BEAGLE—A DARWINIAN APPROACH TO PATTERN RECOGNITION
Article publication date: 1 March 1981
BEAGLE (Biological Evolutionary Algorithm Generating Logical Expressions) is a computer package for producing decision‐rules by induction from a database. It works on the principle of “Naturalistic Selection” whereby rules that fit the data badly are “killed off” and replaced by “mutations” of better rules or by new rules created by “mating” two better adapted rules. The rules are Boolean expressions represented by tree structures. The software consists of two Pascal programs, HERB (Heuristic Evolutionary Rule Breeder) and LEAF (Logical Evaluator And Forecaster). HERB improves a given starting set of rules by running over several simulated generations. LEAF uses the rules to classify samples from a database where the correct membership may not be known. Preliminary tests on three different databases have been carried out—on hospital admissions (classing heart patients as deaths or survivors), on athletic physique (classing Olympic finalists as long‐distance runners or sprinters) and on football results (categorizing games into draws and non‐draws). It appears from the tests that the method works better than the standard discriminant analysis technique based on a linear discriminant function, and hence that this long‐neglected approach warrants further investigation.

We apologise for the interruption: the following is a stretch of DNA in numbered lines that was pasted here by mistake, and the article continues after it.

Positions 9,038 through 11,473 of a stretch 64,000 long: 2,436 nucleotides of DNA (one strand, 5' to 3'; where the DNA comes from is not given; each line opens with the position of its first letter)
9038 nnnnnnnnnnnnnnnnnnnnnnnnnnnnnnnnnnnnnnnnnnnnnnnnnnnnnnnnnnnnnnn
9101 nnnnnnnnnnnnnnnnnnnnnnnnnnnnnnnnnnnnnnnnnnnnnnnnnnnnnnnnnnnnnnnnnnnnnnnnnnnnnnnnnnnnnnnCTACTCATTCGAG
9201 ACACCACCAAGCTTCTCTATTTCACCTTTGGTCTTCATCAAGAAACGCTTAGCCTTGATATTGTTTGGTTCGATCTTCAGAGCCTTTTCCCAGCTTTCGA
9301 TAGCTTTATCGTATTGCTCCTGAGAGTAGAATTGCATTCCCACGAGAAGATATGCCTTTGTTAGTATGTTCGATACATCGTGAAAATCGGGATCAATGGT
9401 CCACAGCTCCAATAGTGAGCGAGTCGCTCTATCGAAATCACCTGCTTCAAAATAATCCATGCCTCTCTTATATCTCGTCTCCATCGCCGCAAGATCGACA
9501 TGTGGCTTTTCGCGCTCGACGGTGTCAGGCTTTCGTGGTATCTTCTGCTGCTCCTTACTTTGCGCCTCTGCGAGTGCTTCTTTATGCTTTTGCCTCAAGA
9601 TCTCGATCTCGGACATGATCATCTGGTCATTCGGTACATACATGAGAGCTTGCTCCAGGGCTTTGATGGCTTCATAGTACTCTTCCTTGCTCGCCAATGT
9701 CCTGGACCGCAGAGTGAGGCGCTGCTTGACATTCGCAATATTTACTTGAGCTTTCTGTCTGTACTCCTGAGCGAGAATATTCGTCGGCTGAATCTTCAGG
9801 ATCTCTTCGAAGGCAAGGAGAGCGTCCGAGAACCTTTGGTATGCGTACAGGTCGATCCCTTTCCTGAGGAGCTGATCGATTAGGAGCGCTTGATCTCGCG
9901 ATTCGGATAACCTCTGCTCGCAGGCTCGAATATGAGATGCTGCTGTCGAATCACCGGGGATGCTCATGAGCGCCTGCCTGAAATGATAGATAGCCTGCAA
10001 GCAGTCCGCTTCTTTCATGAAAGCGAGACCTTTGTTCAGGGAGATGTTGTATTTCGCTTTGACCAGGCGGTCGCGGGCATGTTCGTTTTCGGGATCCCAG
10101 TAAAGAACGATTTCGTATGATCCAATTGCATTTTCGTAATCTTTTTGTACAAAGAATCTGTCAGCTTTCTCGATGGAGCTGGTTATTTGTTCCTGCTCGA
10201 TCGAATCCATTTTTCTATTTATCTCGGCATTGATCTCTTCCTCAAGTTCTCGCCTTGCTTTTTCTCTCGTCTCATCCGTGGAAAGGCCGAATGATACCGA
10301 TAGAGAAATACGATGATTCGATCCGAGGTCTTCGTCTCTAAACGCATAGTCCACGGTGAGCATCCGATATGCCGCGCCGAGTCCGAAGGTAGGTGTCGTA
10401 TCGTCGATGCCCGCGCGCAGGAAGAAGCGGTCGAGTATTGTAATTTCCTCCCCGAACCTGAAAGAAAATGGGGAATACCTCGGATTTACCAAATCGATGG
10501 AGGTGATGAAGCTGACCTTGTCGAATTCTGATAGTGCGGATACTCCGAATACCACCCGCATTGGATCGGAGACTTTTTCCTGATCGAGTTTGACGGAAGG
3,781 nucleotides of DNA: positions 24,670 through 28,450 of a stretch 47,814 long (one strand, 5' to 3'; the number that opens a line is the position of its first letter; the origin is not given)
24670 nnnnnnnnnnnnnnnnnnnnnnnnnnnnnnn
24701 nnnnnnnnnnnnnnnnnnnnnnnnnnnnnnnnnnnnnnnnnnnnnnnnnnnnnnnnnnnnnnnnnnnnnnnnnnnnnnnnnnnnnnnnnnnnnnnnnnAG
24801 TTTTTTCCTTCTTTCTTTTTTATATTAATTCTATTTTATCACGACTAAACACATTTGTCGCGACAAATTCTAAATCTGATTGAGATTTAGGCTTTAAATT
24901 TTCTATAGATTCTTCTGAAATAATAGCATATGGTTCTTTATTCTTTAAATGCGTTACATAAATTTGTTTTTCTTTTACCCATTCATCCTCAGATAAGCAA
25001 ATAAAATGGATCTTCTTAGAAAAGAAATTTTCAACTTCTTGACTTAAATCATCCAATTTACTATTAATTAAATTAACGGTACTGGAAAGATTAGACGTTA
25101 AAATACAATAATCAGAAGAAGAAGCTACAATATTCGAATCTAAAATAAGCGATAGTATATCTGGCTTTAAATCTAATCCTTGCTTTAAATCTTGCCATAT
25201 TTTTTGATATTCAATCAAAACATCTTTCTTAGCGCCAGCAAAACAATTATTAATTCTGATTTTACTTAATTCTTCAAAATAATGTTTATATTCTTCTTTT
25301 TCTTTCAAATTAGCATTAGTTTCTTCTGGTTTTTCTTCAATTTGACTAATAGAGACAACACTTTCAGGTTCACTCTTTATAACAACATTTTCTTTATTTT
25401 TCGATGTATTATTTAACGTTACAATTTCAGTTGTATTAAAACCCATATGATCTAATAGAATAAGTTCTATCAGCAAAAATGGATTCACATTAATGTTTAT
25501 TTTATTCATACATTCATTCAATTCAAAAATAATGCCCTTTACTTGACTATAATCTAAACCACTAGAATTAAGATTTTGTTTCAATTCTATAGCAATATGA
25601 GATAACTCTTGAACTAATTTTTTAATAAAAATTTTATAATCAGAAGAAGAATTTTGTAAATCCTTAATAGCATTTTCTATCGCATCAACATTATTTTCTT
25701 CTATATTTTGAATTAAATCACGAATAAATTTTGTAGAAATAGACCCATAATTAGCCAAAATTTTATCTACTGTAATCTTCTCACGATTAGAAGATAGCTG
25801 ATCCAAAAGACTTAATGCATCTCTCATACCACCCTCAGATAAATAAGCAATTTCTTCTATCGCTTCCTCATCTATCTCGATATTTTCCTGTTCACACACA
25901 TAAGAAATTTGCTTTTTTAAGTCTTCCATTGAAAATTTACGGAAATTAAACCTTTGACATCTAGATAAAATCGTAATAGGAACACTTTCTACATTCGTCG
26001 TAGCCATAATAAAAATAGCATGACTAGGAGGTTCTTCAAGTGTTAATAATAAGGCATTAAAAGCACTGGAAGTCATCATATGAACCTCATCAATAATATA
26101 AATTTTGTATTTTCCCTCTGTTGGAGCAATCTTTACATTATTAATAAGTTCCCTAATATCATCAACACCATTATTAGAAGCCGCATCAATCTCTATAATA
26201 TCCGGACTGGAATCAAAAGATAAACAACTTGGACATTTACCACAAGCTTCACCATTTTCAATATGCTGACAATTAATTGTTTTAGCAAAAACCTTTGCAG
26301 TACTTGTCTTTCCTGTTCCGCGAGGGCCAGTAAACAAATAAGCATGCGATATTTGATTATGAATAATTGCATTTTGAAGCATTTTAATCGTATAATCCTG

FORSYTH, R. (1981), "
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